What have we learned from the “deficit slaying” farce in Washington?
Among the many lessons are the following.
There is a complete absence of leadership in Washington! No one is willing to stand for something that supposedly benefits the country, and in the process risk his/her political career. Better to waffle, obfuscate, pander and lie than stand on any solid principles.
The electorate is ignorant when it comes to understanding economic issues. The media, which is largely interested in entertainment and itself lacks knowledgeable people in this area, long ago abandoned its minimalistic effort to educate. The new forms of communication – twitter, social media and talking heads on radio – promote ignorance and the spread of misinformation. Schools seem to have failed as well, perhaps because of intimidation by the hordes defending “political correctness”. And of course, politicians are followers, driven by polls rather than good sense and desire to lead.
The US system of government with its numerous checks and balances is completely dysfunctional, at least in comparison to the British parliamentary system. It is a system of government that caters to the tyranny of the minority, generally the lunatic fringe of the left and right, as well as deep-pocketed special interest groups. Civility, rational discourse and decision-making, and compromise long ago disappeared from Washington.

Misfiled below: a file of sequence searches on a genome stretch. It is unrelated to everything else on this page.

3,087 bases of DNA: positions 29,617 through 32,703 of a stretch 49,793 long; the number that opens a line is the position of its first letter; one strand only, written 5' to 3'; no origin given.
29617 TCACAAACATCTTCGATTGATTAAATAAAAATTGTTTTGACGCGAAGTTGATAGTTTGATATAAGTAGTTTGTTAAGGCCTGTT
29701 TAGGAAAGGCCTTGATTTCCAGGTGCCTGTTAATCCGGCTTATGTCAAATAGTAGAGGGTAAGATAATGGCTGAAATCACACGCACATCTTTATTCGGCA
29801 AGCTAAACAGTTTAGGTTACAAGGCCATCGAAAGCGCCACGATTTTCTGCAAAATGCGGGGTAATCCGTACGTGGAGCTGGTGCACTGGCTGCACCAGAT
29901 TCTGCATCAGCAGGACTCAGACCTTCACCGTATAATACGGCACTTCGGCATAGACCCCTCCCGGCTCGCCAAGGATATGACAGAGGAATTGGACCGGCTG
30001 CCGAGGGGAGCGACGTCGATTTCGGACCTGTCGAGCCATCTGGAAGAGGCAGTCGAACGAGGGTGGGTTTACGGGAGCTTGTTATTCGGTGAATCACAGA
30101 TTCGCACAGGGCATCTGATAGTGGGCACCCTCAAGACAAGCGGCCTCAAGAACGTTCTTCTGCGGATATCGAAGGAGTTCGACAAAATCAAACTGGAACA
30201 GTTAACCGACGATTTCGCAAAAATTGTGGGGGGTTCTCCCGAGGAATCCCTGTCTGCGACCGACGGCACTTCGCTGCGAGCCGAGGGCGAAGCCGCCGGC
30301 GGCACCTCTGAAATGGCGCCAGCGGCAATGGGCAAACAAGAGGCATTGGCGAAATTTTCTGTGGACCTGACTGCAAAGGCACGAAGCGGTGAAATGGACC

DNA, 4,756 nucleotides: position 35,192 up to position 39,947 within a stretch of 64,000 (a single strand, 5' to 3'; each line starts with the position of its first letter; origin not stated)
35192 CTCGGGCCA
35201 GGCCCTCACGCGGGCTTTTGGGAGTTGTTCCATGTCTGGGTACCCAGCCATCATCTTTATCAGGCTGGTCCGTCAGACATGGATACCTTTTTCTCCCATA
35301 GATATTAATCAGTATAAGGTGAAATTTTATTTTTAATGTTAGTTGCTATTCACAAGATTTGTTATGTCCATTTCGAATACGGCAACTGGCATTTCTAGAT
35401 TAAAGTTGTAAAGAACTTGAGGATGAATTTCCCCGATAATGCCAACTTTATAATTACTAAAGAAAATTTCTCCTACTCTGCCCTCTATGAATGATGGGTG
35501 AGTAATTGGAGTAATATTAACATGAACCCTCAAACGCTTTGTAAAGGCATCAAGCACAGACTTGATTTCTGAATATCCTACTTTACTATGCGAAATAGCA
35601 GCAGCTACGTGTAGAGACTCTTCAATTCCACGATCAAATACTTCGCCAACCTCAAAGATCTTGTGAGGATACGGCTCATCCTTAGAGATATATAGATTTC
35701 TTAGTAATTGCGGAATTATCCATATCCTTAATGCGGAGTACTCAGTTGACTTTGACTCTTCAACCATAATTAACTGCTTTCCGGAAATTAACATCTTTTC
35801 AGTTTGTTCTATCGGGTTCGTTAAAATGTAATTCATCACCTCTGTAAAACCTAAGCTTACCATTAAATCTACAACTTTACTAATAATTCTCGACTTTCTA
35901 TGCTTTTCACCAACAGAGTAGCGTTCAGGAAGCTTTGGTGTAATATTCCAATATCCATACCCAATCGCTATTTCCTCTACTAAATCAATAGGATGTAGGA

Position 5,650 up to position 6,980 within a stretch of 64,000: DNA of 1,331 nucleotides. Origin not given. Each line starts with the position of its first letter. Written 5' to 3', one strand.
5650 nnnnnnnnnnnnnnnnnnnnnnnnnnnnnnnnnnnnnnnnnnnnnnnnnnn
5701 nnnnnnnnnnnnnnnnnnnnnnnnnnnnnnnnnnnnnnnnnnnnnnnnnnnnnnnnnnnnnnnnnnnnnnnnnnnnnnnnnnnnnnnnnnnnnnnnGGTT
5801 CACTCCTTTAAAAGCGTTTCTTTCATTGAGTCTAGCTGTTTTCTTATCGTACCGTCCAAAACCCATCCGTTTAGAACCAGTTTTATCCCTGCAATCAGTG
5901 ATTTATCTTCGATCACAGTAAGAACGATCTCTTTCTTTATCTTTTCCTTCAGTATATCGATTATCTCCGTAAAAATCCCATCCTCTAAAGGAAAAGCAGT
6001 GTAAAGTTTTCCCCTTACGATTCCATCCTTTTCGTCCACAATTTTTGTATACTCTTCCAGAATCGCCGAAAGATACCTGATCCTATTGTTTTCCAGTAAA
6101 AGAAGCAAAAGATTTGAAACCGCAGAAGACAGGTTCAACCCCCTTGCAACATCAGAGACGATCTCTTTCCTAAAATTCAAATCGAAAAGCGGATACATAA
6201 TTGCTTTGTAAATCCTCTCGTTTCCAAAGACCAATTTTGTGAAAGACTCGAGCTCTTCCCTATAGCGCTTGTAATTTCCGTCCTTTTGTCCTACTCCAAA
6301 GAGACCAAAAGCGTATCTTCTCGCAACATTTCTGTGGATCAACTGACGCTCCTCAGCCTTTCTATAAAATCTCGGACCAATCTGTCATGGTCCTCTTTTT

Despite the fact a bill has passed, it does not even begin to solve the fundamental problems: should the government use Keynesian stabilization policies; at what level of aggregate spending should the budget be balanced and over what time frame; what should be the composition of spending and taxation over time?
A new “super-committee” of Congress has been selected to find answers. But why should we expect this committee to be any more successful than the bipartisan committee that was selected in 2009 and reported last year? By the way, they put forth an excellent agenda with very good proposals. However, neither Congress nor the President were willing to make the tough choices outlined in the report for fear of alienating someone.
Finally, there should be binding term limits for all elected officials, perhaps six years for all members of Congress. There also should be hard limits on campaign spending. (Maybe the Supreme Court will finally wake up.) This might reduce the amount of time devoted to fund raising and limit the influence of the lunatic fringes. Politics should not be a career. Rather, it should be a sacrifice many people should be willing to make for the country, either at the end of their careers, or as “sabbaticals” from their careers.
The opinions expressed in this blog are personal and do not reflect the views of either Global Brief or the Glendon School of Public and International Affairs.